Music review: Midge Marsden - Back to the Well

By Tony Nielsen

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Midge Marsden
Midge Marsden

Midge Marsden set down musical roots as a schoolboy in our mutual hometown of New Plymouth.

Today he is our elder statesman of the blues genre, not just for dedication to the music, but also for his missions to the home of the blues in the southern United States.

Those decades of musical experiences and absorbing influences come together in Back to the Well, Marsden' first album in a long time.

Too often, blues albums suffer from a sameness track to track. In the 14 songs here that is definitely not the case. There is considerably more variety than you would expect.

So, we have down and dirty southside of Chicago sounds, a tilt to a meld of blues and reggae, the Stax-soul brass section delivers another variation, there's gospel, and even a wistful tribute to days long gone as Marsden name-checks Pings Pie Cart, where many a misspent youth was experienced in the shadow of Mt Egmont.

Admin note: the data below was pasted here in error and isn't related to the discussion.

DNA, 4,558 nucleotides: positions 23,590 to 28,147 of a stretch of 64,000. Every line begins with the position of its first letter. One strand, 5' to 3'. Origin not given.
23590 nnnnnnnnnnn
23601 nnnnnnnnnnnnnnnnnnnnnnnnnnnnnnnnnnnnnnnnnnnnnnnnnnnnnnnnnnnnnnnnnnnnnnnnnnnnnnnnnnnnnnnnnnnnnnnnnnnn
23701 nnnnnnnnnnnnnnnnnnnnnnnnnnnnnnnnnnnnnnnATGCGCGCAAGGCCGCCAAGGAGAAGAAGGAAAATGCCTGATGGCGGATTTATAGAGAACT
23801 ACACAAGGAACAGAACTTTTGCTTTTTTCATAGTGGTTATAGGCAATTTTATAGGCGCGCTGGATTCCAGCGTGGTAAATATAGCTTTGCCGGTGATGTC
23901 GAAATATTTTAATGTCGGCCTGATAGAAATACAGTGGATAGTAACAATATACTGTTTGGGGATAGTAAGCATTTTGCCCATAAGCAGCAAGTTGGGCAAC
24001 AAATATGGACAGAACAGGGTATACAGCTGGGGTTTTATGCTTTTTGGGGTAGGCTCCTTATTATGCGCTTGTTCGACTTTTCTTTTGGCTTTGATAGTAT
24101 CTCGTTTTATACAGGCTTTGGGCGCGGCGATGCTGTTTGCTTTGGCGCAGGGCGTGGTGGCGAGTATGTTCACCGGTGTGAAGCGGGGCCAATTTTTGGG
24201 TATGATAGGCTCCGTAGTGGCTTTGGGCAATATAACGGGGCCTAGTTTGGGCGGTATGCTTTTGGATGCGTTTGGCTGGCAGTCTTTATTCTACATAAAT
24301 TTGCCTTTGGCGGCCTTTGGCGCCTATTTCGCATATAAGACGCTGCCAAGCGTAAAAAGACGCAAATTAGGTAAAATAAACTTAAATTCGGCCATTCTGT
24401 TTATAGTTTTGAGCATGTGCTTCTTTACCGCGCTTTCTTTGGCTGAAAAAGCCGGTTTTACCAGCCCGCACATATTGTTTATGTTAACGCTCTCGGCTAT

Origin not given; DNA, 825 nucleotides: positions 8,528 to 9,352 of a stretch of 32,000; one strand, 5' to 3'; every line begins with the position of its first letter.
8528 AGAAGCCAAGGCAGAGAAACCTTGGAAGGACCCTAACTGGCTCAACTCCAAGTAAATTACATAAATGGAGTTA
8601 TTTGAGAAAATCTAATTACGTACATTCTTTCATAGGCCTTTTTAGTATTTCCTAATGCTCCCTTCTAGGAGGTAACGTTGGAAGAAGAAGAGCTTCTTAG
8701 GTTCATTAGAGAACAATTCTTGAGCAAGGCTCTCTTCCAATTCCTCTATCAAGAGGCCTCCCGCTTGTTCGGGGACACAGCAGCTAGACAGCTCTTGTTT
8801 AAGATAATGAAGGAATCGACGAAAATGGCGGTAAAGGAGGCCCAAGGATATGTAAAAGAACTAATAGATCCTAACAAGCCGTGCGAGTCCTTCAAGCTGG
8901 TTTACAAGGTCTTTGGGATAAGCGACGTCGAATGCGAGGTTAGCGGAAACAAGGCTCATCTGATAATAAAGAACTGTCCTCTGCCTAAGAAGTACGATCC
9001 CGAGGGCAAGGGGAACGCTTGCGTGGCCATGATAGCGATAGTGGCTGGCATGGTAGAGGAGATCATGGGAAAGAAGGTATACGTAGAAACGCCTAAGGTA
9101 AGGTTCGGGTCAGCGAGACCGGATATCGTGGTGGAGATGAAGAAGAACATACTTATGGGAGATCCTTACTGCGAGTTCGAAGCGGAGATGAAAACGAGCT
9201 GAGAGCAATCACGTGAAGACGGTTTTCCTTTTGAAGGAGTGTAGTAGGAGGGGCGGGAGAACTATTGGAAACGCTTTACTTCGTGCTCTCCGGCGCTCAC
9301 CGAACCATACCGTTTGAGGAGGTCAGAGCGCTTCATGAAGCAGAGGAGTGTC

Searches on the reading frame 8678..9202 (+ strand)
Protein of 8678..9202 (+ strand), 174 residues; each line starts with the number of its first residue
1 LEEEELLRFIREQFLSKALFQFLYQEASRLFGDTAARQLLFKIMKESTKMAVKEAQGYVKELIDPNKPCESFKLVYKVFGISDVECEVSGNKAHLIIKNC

Midge is assisted by skilful songwriters in Alex Deane, Bill Lake, Neil Hannan and Colleen Grey. The musicians on Back to the Well also make it the top-shelf album it is.

Marsden on vocals and harmonica, Chet O'Connell and Neil Hannan on guitars, brilliant keyboards from Grant Winderburn, horns by Vaughan Roberts, Tim Sutton, Mark Dennison and Pete France, plus additional contributions from Hammond Gamble, Neil Forrest and Alex Deane.

We may have had to wait a while for a new album from Marsden but, be assured, the wait has been more than worthwhile.

4 stars

- Rotorua Daily Post

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